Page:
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UVM Clean Energy Fund Implements First Round of Projects, Seeks Community Participation

Release Date: 10-08-2010

Author: James Wilcox

Students interested in renewable energy may have noticed a new addition to UVM's course roster this fall: "Energy Auditor and Renewable Energy Retrofit Training" (CDAE 195). This course is one of eight approved projects funded by UVM's Clean Energy Fund during the 2009-2010 academic year that are moving forward this year. Other projects include:

  • A set of sun-tracking solar panels for the Aiken Center located at the U.S. Forest Service building on Spear Street
  • An array of solar panels at the equine center on Spear Street
  • A virtual carport course module utilizing the university's plug-in hybrid electric vehicle offered this spring
  • Solar power and smart grid research projects led by engineering professor Paul Hines
  • An evaluation of biomass potential on the Trinity campus
  • A campus energy dashboard system
  • A solar hot water unit at Slade Hall

The Clean Energy Fund assesses UVM undergraduate and graduate students a $10 fee each semester -- generating about $225,000 per year-- to establish new, clean energy projects on and around the UVM campus.

The idea for the program was launched by students in 2005 and endorsed by the Student Government Association two years later, after a randomized survey of 419 students showed that 68 percent would pay $10 per semester for the development of clean energy for the UVM campus. The fund was approved by the university's board of trustees in 2008.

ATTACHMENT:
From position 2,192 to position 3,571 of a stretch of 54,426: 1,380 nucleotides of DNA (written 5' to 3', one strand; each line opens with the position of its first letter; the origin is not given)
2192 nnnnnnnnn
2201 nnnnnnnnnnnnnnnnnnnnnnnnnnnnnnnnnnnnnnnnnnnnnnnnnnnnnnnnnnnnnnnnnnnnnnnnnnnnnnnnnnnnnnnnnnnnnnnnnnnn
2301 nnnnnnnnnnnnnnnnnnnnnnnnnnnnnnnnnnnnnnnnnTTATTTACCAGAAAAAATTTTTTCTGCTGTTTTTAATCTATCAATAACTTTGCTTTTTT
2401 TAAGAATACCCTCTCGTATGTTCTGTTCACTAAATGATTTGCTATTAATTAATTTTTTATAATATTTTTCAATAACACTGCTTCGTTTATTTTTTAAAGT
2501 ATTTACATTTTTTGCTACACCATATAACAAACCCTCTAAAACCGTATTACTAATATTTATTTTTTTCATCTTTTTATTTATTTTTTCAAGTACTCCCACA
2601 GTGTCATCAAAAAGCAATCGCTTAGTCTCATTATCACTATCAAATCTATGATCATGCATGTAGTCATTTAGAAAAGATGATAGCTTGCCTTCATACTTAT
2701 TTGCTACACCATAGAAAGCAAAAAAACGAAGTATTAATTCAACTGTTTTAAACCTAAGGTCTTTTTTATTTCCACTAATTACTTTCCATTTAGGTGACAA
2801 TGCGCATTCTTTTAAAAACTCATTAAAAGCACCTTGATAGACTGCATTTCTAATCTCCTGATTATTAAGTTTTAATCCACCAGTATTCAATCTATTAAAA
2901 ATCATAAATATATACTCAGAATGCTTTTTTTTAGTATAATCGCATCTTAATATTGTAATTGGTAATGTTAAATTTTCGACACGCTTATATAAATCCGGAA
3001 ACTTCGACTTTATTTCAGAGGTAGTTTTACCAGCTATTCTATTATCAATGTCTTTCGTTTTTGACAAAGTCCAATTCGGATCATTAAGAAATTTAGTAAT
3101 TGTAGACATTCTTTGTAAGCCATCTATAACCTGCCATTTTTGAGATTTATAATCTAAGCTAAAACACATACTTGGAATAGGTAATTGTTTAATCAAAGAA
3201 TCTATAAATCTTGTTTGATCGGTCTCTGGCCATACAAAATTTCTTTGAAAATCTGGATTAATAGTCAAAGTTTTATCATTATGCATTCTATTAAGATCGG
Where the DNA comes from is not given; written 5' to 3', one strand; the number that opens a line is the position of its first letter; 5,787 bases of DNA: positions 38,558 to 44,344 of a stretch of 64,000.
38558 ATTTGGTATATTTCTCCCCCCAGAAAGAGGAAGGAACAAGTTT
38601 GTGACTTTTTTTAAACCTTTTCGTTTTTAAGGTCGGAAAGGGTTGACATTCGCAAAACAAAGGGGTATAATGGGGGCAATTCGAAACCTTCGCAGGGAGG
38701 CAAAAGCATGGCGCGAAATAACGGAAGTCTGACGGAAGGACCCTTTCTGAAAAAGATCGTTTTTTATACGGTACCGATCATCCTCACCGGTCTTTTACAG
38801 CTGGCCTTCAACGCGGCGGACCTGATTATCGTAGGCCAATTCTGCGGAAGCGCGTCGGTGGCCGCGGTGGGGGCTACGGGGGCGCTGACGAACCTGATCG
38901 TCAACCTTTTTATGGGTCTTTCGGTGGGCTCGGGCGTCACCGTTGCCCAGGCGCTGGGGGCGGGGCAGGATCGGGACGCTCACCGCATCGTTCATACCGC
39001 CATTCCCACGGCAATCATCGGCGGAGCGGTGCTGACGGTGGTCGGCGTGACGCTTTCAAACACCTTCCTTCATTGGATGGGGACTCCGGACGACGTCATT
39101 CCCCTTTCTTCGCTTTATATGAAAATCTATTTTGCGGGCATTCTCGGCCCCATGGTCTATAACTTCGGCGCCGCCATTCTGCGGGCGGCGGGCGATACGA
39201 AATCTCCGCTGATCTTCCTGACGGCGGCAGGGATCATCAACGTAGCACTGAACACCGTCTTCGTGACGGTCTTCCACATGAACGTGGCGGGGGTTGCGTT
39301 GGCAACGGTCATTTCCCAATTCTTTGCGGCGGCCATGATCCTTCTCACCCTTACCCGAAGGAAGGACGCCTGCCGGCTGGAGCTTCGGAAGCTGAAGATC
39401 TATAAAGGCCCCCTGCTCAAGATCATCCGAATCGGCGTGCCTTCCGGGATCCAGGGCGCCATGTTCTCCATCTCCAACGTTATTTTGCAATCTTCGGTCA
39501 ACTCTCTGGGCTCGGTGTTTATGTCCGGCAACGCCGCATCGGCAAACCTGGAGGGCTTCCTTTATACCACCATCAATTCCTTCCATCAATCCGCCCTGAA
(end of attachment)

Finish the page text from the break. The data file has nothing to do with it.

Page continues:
The fund's 11-member committee called for the first round of proposals in September 2009, receiving 18 applications from a mix of students, faculty and staff. It deliberated for six months before making its recommendations, which were then approved by UVM's vice president for finance and administration, Richard Cate.

This year, the Clean Energy Fund committee voted to try a new method of gathering ideas for its 2010-2011 proposal process that would promote increased student and community engagement around the issue of renewable energy on campus and in how the fund should be utilized. To support this new approach, UVM's Office of Sustainability has developed a website using IdeaScale, a Web application designed to promote collective idea generation and prompt public debate, to serve as a central proposal and discussion hub for potential Clean Energy Fund projects. Similar precedents for this type of crowdsourcing approach include UC Berkeley's Big Ideas @ Berkeley, MIT's Climate CoLab, and the U.S. General Services Administration's Challenge.gov.

With this tool, UVM community members who have ideas for the Clean Energy Fund can make their voices heard, participate in the conversation, and vote on what they think are the best ideas at their convenience. The committee and the Office of Sustainability seek a diverse pool of creative and practical ideas related to energy on campus ranging from renewable system installations and research projects to new courses, workshops, and events and invite UVM students, faculty, and staff participate in this year's Call for Ideas at http://uvmcleanenergy.ideascale.com. The call will last through Oct. 22, after which time the Clean Energy Fund committee will select a initial set of ideas to develop into detailed proposals.




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